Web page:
Roman takes a lukewarm bath with ‘Based on a True Story’
Polanski movie is a pretty feeble attempt at a thriller
“No one cares about fiction any more,” declares Eva Green some way into Based on a True Story, the new film from Roman Polanski. “People are fed up of surprises and clever twists. They want reality!” At this point, you’d happily settle for either. Nothing in this feeble psychological thriller rings true for a moment, though its unhinged machinations feel as pedestrian as soap opera in execution.
How many times, for instance, can one film end a scene with a shot of a door being closed on Green’s looming face? Polanski must set some kind of inviolable world record here, to the point that the actress – perhaps the most consistently compelling loomer we have – starts to look like a Halloween decoration no one remembered to take down.
She co-stars in this tale of a successful but frazzled author, played by Emmanuelle Seigner (the director’s wife), whose life is taken over by a ghost writer – a profession that entails vampirically feeding on someone else's life in print, if not usually the real world too. Delphine Dayrieux (Seigner), on the other hand, finds inspiration only within. Her latest book, a smash hit, is a loosely veiled memoir which casts her family in an unfavourable light, and she becomes increasingly frazzled by promoting it under a cloud of poison-pen letters and social media posts, while simultaneously having to come up with another to match it.Enter Elle (Green), or rather Her, as the English subtitles gratingly call her: it’s short for Hermione, apparently, though the suggestion of anonymity in that play on words would work far better untranslated. Because Her is herself such a seemingly efficient writer, Delphine trusts her to straighten out her own chaotic schedule, which entails handing over access to her e-mail account and, later, the key to her flat, where all her precious notebooks of ideas and memories are held. We’re asked to accept that Delphine would not only go along with this, but also believe that Her could convincingly stand in for her at public appearances with a splash of hair dye and a quick trim, even though the two actresses plainly look nothing alike.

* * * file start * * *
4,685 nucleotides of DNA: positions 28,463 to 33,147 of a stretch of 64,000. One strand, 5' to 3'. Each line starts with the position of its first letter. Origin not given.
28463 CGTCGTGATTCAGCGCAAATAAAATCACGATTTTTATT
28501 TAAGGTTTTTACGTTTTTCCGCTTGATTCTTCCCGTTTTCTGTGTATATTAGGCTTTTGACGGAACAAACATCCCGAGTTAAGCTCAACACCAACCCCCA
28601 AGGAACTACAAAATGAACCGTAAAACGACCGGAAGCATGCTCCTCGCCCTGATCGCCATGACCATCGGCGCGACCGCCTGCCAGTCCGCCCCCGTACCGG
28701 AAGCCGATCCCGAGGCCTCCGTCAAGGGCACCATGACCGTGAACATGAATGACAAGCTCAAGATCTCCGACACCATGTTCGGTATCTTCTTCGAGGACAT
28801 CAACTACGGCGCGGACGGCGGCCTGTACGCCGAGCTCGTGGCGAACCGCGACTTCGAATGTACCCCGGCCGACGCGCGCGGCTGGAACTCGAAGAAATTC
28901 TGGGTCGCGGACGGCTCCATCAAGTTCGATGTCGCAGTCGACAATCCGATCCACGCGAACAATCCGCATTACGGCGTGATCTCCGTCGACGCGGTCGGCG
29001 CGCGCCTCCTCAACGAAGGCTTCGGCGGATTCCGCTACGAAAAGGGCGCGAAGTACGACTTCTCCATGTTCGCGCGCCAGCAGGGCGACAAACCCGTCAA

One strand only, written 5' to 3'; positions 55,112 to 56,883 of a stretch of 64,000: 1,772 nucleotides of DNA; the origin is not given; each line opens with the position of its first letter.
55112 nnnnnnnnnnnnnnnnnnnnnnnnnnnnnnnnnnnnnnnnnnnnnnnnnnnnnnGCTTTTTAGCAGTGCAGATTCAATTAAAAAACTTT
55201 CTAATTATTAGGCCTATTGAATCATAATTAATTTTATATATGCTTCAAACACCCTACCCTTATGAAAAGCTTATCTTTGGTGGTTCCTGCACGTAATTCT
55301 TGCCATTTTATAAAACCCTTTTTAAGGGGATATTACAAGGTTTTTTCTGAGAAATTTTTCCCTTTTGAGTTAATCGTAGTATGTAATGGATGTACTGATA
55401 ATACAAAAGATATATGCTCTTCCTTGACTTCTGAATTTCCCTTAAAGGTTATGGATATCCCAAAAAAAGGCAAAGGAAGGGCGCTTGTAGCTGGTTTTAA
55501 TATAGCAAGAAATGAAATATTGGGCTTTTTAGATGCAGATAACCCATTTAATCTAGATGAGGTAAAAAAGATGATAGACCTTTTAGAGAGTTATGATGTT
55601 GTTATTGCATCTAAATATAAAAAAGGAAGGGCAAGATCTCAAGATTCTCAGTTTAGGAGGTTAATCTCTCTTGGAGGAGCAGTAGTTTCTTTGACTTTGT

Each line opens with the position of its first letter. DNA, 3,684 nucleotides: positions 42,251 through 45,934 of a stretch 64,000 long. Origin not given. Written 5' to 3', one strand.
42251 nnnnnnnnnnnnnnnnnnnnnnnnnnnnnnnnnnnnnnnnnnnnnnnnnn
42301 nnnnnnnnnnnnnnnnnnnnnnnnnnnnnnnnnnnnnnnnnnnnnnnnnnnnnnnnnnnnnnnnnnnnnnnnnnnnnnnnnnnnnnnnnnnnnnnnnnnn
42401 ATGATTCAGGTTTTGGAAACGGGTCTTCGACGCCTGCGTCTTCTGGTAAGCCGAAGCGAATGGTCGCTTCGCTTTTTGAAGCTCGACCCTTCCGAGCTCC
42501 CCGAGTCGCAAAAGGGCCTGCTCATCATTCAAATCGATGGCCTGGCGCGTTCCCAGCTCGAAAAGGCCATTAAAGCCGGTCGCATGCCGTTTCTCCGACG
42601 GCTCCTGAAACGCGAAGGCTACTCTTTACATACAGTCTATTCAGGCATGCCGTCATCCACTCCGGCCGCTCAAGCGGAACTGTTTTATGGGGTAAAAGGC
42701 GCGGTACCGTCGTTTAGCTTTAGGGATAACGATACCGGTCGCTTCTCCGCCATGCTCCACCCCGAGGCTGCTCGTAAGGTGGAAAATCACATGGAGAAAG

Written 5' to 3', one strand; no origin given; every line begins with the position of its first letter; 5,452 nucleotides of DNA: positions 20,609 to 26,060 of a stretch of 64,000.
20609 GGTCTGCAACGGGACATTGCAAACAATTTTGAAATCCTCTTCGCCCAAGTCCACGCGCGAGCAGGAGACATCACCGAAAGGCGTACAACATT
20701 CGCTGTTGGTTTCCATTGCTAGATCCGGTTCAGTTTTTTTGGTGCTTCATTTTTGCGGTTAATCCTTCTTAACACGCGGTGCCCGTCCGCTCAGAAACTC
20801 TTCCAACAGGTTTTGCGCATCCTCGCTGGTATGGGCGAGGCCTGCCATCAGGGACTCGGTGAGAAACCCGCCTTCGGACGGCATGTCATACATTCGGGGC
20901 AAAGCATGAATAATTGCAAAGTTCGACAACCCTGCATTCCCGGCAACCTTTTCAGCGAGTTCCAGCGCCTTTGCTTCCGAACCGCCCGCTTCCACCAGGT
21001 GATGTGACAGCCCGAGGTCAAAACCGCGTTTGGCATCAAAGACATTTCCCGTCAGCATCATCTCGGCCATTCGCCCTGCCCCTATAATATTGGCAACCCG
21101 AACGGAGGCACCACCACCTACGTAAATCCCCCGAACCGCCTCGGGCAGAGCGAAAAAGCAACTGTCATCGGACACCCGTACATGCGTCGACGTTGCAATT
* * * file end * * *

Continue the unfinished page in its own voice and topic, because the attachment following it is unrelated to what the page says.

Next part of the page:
Working from a book by the French novelist Delphine de Vigan, the French director Olivier Assayas wrote the screenplay for Polanski’s film. You can see why Assayas might have been drawn to it – the Persona-like premise of two women in close proximity whose identities start to mix was the basis of his own 2014 film Clouds of Sils Maria. But the material here is as blunt and preposterous as Assayas’s own film was ambiguous and elegant.“You must feel like you’re nude on some road, frozen in a car headlights,” Her suggests to Delphine early on, as the pressure on her mounts – which gives you an idea of how the film will climax, if not precisely how it will get there. This turns out to be via ludicrous jump scares (Green’s face suddenly leaping out of a laptop screen) and bizarre jolts of violence (Green smashing up a food processor with a rolling pin), but none of the psychological detail in dialogue or gesture that might convince you to play along. Polanski’s own 2010 film, The Ghost Writer, based on a Robert Harris novel, did this stuff immeasurably better, and within the framework of a complex political thriller to boot.
It’s not as if this is uncertain territory for the director, either: Polanski’s early career was characterised by this kind of tightly focused chamber meltdown. But compared to the likes of Repulsion (1965), Cul-de-sac (1966) and Rosemary’s Baby (1968), this feels like a badly ghostwritten counterfeit.
© The Daily Telegraph